This powerful economic and legal tool may be used by NPEs to their advantage in the enforcement of their patent rights to essentially increase their bargaining power by impeding (allegedly infringed) product sales across most of the EU region in order to negotiate greater licensing or settlement fees, or to hold-up manufacturers who are not willing to negotiate satis-factory licensing fees.
Theoretically, the threat of a (mostly) EU-wide injunction should promote settlement, which is what NPEs generally desire in order to generate revenues. Currently, the Agreement on a Unified Patent Court does not make clear when an injunction may or may not be granted.
Patent infringement cases often involve the related issues of whether the patent is valid, and if so, whether it has been infringed. In some European countries, for example Germany, it is common to separate these two issues, and under the proposed unitary patent regime, the Agreement on the UPC allows these two questions to be decided by different courts in the same case. There will be several divisions of the Court of First Instance; there will be local and regional court divisions, in addition to a central divisional court.
Infringement proceedings will generally be brought before the (local) division in which the infringement takes place or where the alleged infringer is located. If the alleged infringer counterclaims for revocation of the patent right, the local division handling the infringement action has the option of referring the counterclaim action to another divisional court – namely the central divisional court – thus resulting in the bifurcation of infringement and validity determinations, similar to that found in the German system.
NPEs therefore may be able to have a finding of infringement determined positively first before the question of validity is decided, thus allowing time for an injunction to be potentially granted barring products from most of the European market before deciding whether the patent contested is actually valid.
As such, NPEs appear to have several forum choices in which they may bring actions for infringement, choosing the most convenient for them or at least the most inconvenient for the alleged infringer. This again increases NPEs bargaining power to influence a favourable settlement agreement.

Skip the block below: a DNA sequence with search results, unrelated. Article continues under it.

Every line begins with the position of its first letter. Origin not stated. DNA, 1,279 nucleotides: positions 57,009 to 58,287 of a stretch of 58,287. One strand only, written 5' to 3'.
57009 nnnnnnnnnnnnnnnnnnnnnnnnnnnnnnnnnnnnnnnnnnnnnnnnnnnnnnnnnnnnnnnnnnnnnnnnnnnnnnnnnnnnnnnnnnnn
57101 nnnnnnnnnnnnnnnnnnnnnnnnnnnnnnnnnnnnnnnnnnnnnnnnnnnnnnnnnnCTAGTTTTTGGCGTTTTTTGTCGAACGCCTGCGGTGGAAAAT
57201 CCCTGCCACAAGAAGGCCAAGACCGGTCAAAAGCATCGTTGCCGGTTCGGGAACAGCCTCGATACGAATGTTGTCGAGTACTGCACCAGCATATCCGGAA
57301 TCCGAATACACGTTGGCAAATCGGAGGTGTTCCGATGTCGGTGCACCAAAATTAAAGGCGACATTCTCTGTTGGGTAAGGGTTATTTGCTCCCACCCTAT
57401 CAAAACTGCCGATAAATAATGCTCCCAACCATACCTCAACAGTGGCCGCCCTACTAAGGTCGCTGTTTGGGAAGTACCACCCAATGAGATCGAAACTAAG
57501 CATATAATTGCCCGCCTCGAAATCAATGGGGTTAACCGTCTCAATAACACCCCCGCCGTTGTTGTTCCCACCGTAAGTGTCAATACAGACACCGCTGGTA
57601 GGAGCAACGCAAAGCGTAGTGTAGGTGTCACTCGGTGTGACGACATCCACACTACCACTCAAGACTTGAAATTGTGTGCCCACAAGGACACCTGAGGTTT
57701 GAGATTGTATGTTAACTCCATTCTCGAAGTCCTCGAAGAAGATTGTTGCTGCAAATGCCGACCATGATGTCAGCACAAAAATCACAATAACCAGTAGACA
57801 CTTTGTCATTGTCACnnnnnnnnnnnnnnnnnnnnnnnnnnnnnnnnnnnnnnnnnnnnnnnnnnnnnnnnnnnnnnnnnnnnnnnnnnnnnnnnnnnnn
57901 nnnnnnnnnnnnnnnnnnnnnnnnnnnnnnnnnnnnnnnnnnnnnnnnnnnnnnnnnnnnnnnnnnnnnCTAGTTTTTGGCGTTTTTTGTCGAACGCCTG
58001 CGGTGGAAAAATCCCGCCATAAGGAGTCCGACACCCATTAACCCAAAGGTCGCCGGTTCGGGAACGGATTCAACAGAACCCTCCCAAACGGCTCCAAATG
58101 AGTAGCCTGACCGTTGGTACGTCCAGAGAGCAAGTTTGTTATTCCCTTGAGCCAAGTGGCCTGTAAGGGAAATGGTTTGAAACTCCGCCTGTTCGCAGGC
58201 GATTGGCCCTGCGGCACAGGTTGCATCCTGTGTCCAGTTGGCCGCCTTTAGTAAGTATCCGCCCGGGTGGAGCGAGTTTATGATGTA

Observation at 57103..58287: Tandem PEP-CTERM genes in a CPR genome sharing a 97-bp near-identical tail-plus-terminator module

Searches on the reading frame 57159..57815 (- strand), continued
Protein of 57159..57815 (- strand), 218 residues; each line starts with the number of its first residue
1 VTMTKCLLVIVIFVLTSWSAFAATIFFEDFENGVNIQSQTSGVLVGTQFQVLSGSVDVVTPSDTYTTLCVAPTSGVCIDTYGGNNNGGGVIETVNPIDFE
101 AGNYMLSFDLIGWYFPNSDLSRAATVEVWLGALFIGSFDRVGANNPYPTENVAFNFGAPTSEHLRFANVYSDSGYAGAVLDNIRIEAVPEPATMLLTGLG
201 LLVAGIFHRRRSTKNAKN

Business Opportunities in Europe
Despite some of these concerns regarding the possible increased presence of NPEs in Europe, if and when the proposed unitary patent regime is fully ratified and implemented, NPEs may also provide several opportunities for firms operating in Europe as well. NPEs may provide needed licensing, monetization and enforcement services to other entities that may lack these capabilities or the financial wherewithal to initiate.
They may provide compensation for inventors who only wish to sell their patent right, while such compensation may then fund that inventor to further innovate. They may also help to improve the patent marketplace in Europe by acting as an intermediary or right brokers in collecting patent rights in one place allowing easier access to finding the necessary rights needed to be licensed, buying and selling patent rights, and making use of underutilized patent rights, potentially raising the value of European patents and investments in European firms.
While it remains to be seen if and when the proposed unitary patent regime will actually be realized, it is nonetheless important for European firms and those firms with European counterparts in their patent portfolios to be aware of NPEs and their evolving business models and to take into consideration the possibility of an increased presence of NPE activity in Europe under the proposed unitary patent regime and how this may potentially impact one’s intellectual property strategies and business operations, if at all.
PhD Candidate, Commercial Law
Hanken School of Economics
The Patent Package
Regulation (EU) No 1257/2012 of the European Parliament and of the council of 17 December 2012 implementing enhanced cooperation in the area of the creation of unitary patent protection.
Council Regulation (EU) No 1260/2012 of 17 December 2012 implementing enhanced cooperation in the area of the creation of unitary patent protection with regard to the applicable translation arrangements.
Agreement on the Unified Patent Court, Document No. 1635/12 (11 January 2013).